You have no idea how relieved I am to see the first reply “gets it,” and I agree with your evaluation.  The facts of history are that certain groups were in charge during certain periods, and it’s a losing game to try to find many significant contributions from other groups during those periods, for exactly the reasons you cited.  How would we have significant contributions to science from women, for example, in periods when all but the most determined women were deliberately discouraged from becoming scientists?  I think the point you’re making, that discriminatory societies DO throw away talent needlessly, is absolutely worth making in those selfsame history books.  Thanks.

  • Anonymous

    Blog is called “OnKneesForJesus”.  Does it mean what they think it means?

  • Anonymous

    One thing I do find interesting is how many artists such as authors, painters, poets, composers and actors in the late 19th century and early 20th century were gay or bisexual. There are really tons of them and some of them were quite open about it. At least in their private lives.

    The problem is that they are noteworthy in a broader historical context, but mostly don’t have the stature or importance to be mentioned in a high school history class except maybe in passing.

  • Eric D Red

    I’m not usually one to point out gramatical errors, unless they’re particularly funny or Freudian.  Did you really mean “indecently” or “incidently”?

  • It’s not Indiana Daily News, but Indiana Daily Stup- er, Student, Hemant.  We have a lot of pride in our college newspaper here in B-ton, man!

  • Observer

    (This is what I get for multitasking ¬_¬)

    …Don’t you mean spelling errors?

  • Fixed!


  • Coconut

    I think that blog and the YouTube channel are jokes.

  • Hemant, I am currently training to be a teacher and I know you are a teacher. I find it from that perspective funny that they are saying the law spends more time on social issues than reading and math. They just ignore the reading and math assessments set forth by the NCLB act, and the whole concept that their are a high number of English language learners in those Californian Classrooms. It’s very easy to make it sound like they are not teaching acedemics when you avoid the facts.

  • Eric D Red

    Well, the reason I don’t usually point them out is that I usually make a mistake in doing so!  I guess this is more of an autocorrect error.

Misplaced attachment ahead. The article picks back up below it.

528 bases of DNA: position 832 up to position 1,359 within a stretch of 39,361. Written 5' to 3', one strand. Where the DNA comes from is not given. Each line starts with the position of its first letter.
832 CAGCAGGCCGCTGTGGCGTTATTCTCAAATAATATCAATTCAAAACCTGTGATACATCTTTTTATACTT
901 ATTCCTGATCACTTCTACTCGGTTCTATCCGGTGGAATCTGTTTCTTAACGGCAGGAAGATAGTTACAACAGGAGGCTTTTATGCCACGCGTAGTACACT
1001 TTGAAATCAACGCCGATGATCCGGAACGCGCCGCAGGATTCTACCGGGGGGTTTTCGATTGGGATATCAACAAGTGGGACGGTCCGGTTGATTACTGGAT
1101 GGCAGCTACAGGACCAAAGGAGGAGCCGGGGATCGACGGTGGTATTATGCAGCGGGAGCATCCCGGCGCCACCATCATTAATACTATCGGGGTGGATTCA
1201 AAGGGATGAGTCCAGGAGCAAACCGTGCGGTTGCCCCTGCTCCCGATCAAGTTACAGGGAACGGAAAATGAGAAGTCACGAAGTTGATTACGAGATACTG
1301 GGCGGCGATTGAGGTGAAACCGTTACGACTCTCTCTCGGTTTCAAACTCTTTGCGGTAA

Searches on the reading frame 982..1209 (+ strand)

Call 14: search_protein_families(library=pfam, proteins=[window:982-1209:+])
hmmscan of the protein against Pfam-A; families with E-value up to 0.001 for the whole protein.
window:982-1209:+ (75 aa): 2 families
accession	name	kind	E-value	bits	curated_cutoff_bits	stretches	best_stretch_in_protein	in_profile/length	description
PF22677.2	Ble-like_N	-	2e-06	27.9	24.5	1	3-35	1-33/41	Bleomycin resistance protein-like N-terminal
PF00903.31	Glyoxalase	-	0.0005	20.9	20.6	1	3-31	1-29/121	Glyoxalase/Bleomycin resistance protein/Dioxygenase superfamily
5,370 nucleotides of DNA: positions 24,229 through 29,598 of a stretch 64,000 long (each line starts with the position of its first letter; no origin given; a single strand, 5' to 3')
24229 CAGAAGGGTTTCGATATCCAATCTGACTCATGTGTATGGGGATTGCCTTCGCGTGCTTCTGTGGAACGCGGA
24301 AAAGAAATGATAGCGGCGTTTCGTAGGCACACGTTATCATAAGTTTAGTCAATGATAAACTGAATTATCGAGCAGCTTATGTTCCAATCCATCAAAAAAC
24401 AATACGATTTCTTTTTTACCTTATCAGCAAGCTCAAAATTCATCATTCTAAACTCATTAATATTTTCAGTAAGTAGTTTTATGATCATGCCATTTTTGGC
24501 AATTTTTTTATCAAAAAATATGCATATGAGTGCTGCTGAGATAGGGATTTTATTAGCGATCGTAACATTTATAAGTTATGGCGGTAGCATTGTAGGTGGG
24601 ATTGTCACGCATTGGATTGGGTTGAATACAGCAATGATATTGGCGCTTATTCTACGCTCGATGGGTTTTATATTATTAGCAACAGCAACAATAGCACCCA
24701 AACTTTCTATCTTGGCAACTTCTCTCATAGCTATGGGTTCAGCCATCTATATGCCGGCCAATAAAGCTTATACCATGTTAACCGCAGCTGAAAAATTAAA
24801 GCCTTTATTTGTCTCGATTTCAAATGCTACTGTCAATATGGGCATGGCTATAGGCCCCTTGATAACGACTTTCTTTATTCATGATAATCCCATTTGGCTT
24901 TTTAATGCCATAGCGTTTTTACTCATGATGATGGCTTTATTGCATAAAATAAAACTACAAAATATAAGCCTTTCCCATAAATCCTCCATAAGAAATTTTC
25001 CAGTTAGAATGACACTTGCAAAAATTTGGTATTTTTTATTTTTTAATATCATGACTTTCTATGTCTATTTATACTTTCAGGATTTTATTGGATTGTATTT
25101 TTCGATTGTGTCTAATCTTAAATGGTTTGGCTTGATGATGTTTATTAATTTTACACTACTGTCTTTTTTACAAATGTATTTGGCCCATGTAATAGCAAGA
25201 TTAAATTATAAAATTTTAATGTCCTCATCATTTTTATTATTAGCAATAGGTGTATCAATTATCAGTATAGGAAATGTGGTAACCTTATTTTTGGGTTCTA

Actually, I thought being indecently taught sounded more interesting. 

  • zgs2

    Yeah hi I am not Christian but I thought I should ask you why you’re  using this radio show to preach your mean opinions about other people’s beliefs. I find what was said on that show appalling and untrue but I am not going around rudely stepping on other people’s religious opinions because of it. I know that not all Christians are close minded jerks there are a lot of very good and kindhearted ones out there too!  To target and insult all Christians the way you did through your cruel rant makes you no better than those close minded radio jerks! Shame on you, you hypocrite! 

  • The logic fails as a result of this just make my head hurt. Argh. Why. Why do I do this to myself.

  • TheBlackCat

    I don’t see anything in that comment insulting any Christian.  What it criticizes is the logical contradictions in a belief.  Surely you know the difference between criticizing a belief and insulting a person, right?

    Or are you referring to the original post? (if you did, why did you reply to a sub-sub-comment?)  I also don’t see anything where it criticizes all Christians, or claims this represents all Christians, or insults all Christians.   In fact he specifically says “You won’t be surprised to hear that some Christian groups are fighting back”  Note the “some”.  Nowhere does he even hint that all Christians hold this view.

  • The Youtube channel is one of our people posting the other side’s videos. Or rather re-posting them.  The blog looks the same. Of course Save California is very real, even though it looks so over the top…

  • TheBlackCat

    Dew knot trussed yore spill chequer too fined awl you’re miss takes.

  • T-Rex

    Wrong! I never even mentioned Xians in my post. Let alone “all Xians”. I was refering to Bob and Geri and fundamentalist bigots like them…of all religions. But I guess I shouldn’t expect someone like you to understand what I said since thinking and knowledge are considered evil by your cult. And since when is the cross, an ancient torture device, considered a symbol of love? If Jesus had been hung would you be wearing a noose around your neck and professing it as a symbol of love? What color is the sky in your world?

  • Anonymous

    Their fear warms the cockles of my heart.

  • It’s unfortunate that you are one of those Christians who like to put beliefs in other people’s minds.